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Bush Discusses Taxes Alongside Families He Says Cuts Would HelpAired February 7, 2001 - 9:35 a.m. ET
THIS IS A RUSH TRANSCRIPT. THIS COPY MAY NOT BE IN ITS FINAL FORM AND MAY BE UPDATED.
DARYN KAGAN, CNN ANCHOR: We are standing by, along with a number of families at the White House, waiting for President Bush to come out.
This is one of his events pushing his tax cut plan, Mr. Bush bringing together families that he met along the campaign trail, as he talked about tax cuts -- invited them to the White House now.
Mr. Bush calling these families together -- these are supposedly middle-class families: this to answer his critics that his tax cut would only go ahead and benefit the wealthy. So he's brought together these middle-class families to talk about how it would go ahead and benefit these people.
It sounds like they have gone ahead and introduced the president.
(JOINED IN PROGRESS)
DEBORA MISKOWSKUS (ph): Good morning, my name is Debora Miskowskus, and I'm delighted to be here today with my children, Brigit (ph) and Mark (ph).
As a single mom raising two teenagers, there's not a day that goes that I don't worry about how to make ends meet, put my kids through college, and also have something left over for my own retirement. It is tough -- really tough -- so I want to say I am very grateful to you, President Bush.
Last fall, when you came to our hometown of Arlington Heights, Illinois, you promised to push for tax cuts to help moms like me. And sure enough, you're really doing it. I can't thank you enough. My children and I really need this tax cut, and we need it now.
I've done the math, and under your plan, I'll save $1,000 in taxes. And let me tell you, $1,000 is a whole lot of money in the Miskowskus household.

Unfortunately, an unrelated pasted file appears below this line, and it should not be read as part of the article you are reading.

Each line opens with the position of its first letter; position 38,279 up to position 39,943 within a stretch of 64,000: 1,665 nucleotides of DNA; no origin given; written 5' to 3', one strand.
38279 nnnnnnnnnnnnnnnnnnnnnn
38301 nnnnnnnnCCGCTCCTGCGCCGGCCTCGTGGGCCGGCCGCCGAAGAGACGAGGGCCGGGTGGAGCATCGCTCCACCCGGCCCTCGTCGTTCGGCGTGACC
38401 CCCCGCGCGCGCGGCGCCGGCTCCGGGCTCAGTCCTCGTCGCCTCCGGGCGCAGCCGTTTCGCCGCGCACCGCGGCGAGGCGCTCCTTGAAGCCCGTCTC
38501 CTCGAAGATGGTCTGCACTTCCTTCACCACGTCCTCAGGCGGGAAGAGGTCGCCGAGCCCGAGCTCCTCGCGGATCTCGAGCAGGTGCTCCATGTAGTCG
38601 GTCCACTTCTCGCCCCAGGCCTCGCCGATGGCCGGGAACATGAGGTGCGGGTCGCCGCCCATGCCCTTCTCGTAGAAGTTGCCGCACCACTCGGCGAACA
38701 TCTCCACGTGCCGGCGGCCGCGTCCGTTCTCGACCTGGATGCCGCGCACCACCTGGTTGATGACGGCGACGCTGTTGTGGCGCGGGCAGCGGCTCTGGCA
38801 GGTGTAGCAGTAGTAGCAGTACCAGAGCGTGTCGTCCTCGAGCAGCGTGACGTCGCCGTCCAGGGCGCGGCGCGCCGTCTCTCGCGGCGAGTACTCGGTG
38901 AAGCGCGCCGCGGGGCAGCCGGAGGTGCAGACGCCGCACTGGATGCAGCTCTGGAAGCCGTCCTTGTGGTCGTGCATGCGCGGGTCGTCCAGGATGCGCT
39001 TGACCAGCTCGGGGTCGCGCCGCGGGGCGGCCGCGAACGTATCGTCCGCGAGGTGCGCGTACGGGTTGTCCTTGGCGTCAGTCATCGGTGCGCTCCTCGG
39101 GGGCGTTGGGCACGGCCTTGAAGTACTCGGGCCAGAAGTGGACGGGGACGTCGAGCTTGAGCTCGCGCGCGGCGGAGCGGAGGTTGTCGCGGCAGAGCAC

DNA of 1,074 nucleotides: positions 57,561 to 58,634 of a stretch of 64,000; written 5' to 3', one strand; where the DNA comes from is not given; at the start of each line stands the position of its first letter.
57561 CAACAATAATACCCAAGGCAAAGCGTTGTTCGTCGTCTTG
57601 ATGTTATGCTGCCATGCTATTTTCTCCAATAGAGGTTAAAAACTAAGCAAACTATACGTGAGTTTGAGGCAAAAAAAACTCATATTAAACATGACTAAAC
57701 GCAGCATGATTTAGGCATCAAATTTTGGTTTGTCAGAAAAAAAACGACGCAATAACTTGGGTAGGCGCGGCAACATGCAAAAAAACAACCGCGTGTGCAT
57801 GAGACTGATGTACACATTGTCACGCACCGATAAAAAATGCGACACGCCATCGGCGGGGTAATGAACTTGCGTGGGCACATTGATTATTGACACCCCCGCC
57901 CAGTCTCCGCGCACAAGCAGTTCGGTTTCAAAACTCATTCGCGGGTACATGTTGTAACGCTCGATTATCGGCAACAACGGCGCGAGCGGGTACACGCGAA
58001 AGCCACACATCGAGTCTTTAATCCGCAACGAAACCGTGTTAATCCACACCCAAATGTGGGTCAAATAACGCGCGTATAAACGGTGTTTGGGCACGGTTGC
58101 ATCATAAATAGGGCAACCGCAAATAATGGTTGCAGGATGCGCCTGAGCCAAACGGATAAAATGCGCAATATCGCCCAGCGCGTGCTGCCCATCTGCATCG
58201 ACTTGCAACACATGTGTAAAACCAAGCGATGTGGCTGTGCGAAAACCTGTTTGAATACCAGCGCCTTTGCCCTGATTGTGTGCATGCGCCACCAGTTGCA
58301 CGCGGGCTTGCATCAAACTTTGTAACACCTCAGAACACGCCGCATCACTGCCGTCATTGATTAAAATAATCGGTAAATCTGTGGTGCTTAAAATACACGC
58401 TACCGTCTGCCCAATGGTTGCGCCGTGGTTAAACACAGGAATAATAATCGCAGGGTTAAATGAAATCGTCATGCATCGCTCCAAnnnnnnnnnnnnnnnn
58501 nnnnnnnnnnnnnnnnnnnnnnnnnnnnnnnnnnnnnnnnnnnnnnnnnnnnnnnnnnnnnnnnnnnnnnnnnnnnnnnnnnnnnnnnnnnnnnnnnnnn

I think Americans will be as excited about this plan as I am. I work hard for my money, and I'm grateful for the chance to keep more of it to provide a better future for my children, Brigit and Mark.
Ladies and gentlemen, it is my honor and privilege to introduce to you the president of the United States. GEORGE W. BUSH, PRESIDENT OF THE UNITED STATES: Thank you. Well, Debora, thank you very much. I'm so honored to see you and thank you for bringing your son and daughter here.
The vice president and I have been looking forward to this family reunion, tax family reunion. The nice thing about this reunion is you don't have any annoying relatives to deal with.
But we're glad to welcome you to the White House. One of the best parts of the campaign was to meet the hard-working Americans who really make up the backbone of our country. I'd go to the different cities around our great nation and get off the airplane, and there'd be a tax family. And it was our way to put a face on a piece of important public policy. It was our way to say, behind all the numbers we were talking about and the talk about budget, there are real live Americans who will benefit.
And I want to thank you all for coming back. I look forward to thanking you in person. I look forward for you to see the people's house, the place that Laura and I are now fortunate enough to call home.
I have one message for all the folks who are our tax families and all the folks from across the country: You helped me make my case and now I intend to make good on my promise.
I want it to be said that ours is a plan that fulfills a campaign promise, and that's important. A lot of people look toward the political process and say, "Oh, these candidates just say something and really don't mean it." Well, when I campaigned for meaningful tax relief, I meant it. And tomorrow, I'll submit a plan based upon that, which is exactly what I said on the campaign trail. I look forward to working with Congress to get the plan passed.
During the course of the campaign, I said it's as if our nation had erected a toll booth right in the middle of the road to the middle class, making it hard for people to access the middle class, making it hard for hard-working Americans to realize more money for their own. And so, we're going to start dismantling that toll booth, brick by brick. It begins by simplifying the code. We'll reduce the rates from five to four.
It recognizes that our tax code is unfair. It is unfair to people who struggled to get ahead. It is unfair for the single mom, who lives on the outskirts of poverty, who's working hard to provide for her family. For every additional dollar she makes above $25,000, she pays a higher marginal rate on that dollar than someone who's wealthy. And that's not right and it's not fair. It's not what America is all about, as far as I'm concerned. Our tax code makes the code more fair.